You can use your sharp mind and intellect to draw parallels with Perl.

Second example (about numbers) i never used in my life in any language =). I can not even imagine where this might come in handy, so you worry about this.

What do you mean here? You mean you have never used a language that protected you from adding a string to an integer? Python, Lisp, C++, Java (in fact any modern statically typed language) all do this automatically. Which languages have you used?

And you missed my point. I was saying that with subroutines in any languages, you can fix things about that language that you don’t like. I used Perl for the examples, but I could have easily used C or Emacs Lisp, or Python.

Maybe I should be more explicit about what I’m trying to say. Or maybe it’s just you.

I’m perfectly comfortable with the default behaviour of Perl hashes. And sometimes I’m fine with the fact that 1 + 'banana' == 1. But when I’m writing my nuclear reactor software, I like to protect against that type of error.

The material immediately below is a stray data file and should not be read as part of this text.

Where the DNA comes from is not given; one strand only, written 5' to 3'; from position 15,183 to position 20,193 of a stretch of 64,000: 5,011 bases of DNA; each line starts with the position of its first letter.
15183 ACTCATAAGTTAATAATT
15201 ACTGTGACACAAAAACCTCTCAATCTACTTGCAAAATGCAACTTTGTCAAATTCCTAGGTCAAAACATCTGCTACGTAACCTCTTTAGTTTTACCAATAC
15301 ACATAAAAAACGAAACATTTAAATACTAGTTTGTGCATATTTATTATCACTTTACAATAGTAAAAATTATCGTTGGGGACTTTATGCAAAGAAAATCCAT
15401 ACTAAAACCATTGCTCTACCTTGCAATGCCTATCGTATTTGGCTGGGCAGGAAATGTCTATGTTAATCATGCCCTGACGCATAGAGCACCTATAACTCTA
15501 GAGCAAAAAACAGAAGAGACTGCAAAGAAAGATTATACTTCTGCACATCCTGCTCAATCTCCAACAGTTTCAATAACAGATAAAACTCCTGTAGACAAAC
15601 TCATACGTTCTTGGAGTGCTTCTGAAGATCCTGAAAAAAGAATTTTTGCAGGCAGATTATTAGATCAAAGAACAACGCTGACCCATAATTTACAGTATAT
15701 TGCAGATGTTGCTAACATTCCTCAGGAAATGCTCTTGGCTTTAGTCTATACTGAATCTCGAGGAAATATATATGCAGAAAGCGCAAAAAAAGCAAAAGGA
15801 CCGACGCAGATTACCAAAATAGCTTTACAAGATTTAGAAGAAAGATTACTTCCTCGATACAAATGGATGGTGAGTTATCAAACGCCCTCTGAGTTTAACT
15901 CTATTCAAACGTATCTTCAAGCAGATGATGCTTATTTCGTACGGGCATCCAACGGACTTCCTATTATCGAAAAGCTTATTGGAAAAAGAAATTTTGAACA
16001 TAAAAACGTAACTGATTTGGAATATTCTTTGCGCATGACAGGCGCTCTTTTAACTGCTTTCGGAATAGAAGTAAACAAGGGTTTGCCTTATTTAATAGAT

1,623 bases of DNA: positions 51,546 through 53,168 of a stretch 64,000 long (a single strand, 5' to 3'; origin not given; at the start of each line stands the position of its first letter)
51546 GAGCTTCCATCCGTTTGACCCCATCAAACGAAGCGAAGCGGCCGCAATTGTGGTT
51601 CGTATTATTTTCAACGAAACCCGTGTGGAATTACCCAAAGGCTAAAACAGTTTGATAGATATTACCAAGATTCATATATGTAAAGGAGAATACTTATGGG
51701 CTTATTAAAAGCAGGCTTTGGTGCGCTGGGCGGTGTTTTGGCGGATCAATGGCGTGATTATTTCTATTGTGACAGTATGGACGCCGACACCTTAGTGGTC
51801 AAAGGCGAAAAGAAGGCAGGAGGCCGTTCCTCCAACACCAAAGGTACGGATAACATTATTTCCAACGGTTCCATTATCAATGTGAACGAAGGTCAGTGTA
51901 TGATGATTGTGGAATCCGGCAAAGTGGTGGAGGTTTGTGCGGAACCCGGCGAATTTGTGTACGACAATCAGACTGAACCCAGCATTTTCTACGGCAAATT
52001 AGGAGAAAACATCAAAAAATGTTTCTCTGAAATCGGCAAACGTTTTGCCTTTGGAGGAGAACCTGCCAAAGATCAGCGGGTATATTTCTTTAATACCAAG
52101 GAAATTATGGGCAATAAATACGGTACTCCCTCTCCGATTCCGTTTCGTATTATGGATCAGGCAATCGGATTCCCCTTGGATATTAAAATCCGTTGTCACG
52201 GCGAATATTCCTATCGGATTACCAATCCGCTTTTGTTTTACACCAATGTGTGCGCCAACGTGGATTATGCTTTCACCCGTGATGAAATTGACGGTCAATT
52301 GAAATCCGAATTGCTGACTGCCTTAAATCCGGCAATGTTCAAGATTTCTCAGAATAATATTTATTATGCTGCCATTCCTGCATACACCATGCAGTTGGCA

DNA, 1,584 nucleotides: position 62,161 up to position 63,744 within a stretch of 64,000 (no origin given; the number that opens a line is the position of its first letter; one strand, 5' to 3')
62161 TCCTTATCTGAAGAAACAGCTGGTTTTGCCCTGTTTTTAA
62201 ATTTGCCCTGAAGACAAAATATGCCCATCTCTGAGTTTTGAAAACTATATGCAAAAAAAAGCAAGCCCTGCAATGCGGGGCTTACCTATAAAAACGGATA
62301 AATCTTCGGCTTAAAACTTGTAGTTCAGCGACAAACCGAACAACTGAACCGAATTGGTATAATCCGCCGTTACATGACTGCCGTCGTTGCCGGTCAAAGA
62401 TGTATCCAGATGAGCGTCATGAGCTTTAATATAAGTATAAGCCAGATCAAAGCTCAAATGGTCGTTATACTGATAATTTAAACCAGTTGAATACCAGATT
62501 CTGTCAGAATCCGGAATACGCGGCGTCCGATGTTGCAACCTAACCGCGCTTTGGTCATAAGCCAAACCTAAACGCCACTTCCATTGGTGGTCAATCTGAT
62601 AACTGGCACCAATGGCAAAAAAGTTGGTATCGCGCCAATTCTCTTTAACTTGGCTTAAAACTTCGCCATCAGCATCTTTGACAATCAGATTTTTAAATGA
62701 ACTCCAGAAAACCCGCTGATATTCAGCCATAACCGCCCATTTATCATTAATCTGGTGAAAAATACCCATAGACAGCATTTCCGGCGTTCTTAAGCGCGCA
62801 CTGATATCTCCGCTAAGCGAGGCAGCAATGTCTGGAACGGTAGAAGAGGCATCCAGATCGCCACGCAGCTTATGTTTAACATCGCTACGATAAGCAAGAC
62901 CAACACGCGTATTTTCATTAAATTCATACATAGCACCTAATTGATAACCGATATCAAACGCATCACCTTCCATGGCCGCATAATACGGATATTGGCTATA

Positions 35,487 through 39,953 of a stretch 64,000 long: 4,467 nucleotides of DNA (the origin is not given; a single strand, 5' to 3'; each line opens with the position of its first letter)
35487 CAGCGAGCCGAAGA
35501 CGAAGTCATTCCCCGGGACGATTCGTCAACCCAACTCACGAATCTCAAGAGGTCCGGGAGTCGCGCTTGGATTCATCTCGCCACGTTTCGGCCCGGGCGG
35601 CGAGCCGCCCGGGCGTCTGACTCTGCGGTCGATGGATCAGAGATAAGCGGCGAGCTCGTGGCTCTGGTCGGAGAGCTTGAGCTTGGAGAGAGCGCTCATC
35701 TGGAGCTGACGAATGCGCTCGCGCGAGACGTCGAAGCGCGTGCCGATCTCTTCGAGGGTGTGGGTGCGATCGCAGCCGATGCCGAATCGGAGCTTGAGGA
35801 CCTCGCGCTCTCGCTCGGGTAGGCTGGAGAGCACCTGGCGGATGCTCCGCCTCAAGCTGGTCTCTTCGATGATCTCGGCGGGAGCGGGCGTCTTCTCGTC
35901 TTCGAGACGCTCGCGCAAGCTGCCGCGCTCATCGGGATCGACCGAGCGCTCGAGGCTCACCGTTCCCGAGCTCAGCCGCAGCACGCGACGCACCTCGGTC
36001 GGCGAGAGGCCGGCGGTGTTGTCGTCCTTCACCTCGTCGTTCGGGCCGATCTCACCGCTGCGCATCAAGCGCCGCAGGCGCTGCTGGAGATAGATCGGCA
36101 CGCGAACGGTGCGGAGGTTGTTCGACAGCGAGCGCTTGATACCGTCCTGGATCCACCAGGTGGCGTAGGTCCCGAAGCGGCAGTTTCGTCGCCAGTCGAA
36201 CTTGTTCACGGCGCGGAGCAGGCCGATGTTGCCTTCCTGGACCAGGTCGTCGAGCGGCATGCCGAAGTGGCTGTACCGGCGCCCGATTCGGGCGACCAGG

Thanks for the comments and for providing material for this post.

1. I can also get by in American and Australian

Read Full Post »

It seems that Ian Eure does not understand us1.

I like to think I’m well acquainted with human laziness…

Maybe apply Occam’s Razor and attribute it to something other than laziness? Even better, trying to look at it from my point of view instead of your own.

Let’s say I’ve sent you a hello world program but it doesn’t work. What do you do? Do you a) write to me and ask me for support, or b) write your own? But this is a bit different you might say.

  1. It is more complicated than hello world, and
  2. I should have some faith in an emacs core module.

Okay then, once I’ve noticed the error, what is my next step? Do I?

  1. Try a bunch of things, figuring that maybe I’ve forgotten to setq a variable or (initialize) something.
  2. Or perhaps I try and debug the module (because we all know that debugging is the favourite programmer activity)?
  3. Do I write to the module maintainer asking what the problem is, or do I
  4. Implement my own solution?